A Transition Strategy That Delivers

Some dentists believe that selling their practices without professional help will save them money. This may be the case for a select few, but the truth is that most dentists who go it alone rarely sell their practices for full value, or don’t sell it at all. It takes special knowledge and experience to work through the entire complex legal, financial, and tax issues surrounding the sale of a dental practice. A poorly structured  transaction can cost far more in taxes than what could ever be charged in consultants’ fees. In addition, objectively substantiating a value for a practice that is close to
what an appraiser would place on it, then finding a purchaser and a team of advisors who actually believe the analysis, can be extremely challenging.

Why not to sell on your own
There are many factors that must come together to have a successful transition, especially when dealing with first-time buyers and sellers. It’s easy to think you
have a qualified buyer, when in fact the person’s credit history is poor or he or she can’t pull the trigger. The person may also be seriously looking at other opportunities
and wasting your time. It generally takes several buyers to consummate a transaction. Many times, outside consultants hired by purchasers are more interested in justifying fees than in paying fair value.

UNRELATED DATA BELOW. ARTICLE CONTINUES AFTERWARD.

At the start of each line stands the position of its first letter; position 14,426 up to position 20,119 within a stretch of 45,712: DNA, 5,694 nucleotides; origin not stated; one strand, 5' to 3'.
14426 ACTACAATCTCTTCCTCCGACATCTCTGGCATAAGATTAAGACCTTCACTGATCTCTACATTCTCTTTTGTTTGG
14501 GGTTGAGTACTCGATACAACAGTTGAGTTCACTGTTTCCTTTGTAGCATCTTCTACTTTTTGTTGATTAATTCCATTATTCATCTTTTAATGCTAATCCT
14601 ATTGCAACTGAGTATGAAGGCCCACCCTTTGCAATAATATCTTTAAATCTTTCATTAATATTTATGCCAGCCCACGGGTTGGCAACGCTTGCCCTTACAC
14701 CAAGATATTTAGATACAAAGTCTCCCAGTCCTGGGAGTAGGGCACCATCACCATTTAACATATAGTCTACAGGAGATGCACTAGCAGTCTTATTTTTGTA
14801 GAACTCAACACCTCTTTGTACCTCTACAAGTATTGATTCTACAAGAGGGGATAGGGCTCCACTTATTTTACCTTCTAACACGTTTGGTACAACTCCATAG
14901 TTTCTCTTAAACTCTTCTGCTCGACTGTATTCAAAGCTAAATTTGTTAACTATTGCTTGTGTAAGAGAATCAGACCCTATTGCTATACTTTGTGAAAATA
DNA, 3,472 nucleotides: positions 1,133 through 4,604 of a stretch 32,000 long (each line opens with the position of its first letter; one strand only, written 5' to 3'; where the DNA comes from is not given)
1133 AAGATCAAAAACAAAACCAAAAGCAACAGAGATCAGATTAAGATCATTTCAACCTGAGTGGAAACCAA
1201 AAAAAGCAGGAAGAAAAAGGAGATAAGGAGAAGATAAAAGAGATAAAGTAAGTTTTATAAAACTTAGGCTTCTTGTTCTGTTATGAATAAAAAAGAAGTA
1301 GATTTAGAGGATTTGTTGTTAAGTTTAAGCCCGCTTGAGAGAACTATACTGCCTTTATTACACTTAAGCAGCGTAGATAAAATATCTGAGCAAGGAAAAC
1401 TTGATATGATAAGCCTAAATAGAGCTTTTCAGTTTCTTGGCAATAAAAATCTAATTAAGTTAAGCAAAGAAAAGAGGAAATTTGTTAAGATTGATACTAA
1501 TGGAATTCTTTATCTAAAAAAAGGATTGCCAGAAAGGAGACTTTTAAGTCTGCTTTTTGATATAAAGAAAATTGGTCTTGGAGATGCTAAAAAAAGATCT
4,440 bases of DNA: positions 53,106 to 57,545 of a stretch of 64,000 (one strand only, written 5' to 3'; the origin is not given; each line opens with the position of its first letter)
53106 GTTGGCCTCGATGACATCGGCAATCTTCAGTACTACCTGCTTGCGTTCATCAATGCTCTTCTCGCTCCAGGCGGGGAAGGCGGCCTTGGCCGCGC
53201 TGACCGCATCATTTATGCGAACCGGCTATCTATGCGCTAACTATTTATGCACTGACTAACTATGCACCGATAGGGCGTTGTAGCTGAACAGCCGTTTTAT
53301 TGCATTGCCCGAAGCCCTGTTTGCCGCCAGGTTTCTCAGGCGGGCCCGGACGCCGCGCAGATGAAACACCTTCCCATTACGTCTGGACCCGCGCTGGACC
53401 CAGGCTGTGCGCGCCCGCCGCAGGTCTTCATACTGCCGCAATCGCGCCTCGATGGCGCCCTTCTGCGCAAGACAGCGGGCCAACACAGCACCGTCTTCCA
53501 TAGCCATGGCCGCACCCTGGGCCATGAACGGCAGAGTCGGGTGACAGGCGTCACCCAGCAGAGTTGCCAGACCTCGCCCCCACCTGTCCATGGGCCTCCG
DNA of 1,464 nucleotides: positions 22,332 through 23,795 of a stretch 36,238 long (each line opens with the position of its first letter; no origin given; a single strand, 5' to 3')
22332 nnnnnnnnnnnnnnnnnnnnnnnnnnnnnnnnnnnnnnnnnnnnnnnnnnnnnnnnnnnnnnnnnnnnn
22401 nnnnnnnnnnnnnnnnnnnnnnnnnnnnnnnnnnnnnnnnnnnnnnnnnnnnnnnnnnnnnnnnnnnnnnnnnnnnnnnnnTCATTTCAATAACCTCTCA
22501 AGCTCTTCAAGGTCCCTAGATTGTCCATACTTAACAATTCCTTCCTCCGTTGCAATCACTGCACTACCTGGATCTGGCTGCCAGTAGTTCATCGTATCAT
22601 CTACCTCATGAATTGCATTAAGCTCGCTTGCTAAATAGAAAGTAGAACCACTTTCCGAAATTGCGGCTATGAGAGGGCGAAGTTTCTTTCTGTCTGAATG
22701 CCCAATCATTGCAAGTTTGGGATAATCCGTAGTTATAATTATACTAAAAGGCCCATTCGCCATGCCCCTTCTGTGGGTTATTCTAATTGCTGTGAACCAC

Selling on your own makes it almost impossible to act as your own agent. As the purchaser postures for some intense negotiation, dentists who go it alone usually aren’t aware of the numerous details involved, and they end up negotiating away far more than it would have cost them to hire a transition consultant.

Asking an attorney or accountant to assist might help, but also assumes a lot of risk. These professionals need to know a lot more than just “something” about dental
practice transitions to really be able to help, not hinder the process. A dentist may also incur extensive attorney fees during negotiations and the drafting of documents, some of which the attorney may not know how to do properly. Unfortunately, attorneys get paid by the hour, not the deed. Securing financing, flaky buyers, and keeping the staff unaware of the sale are all major risk factors to consider.

Choosing the right consultant
Hiring a professional is the least risky way to go; however, choosing the right professional is the key to actually realizing the full fair market value of your practice and not selling it for less than it’s worth. Your consultant should have direct
experience in structuring successful transactions similar to the kind you wish to have.

Your transition consultant must be competent in financial and legal matters, and capable of coaching and interacting with the attorneys, accountants, and other
experts involved. Your consultant should have credibility with purchasers and only bring candidates who are professionally and financially qualified to the

A consultant who works in this capacity to the fullest extent will save you untold thousands of dollars in legal and accounting fees, and will ultimately help
ensure that the transaction really happens with timely and positive results for all parties.

Alan Clemens, MBA

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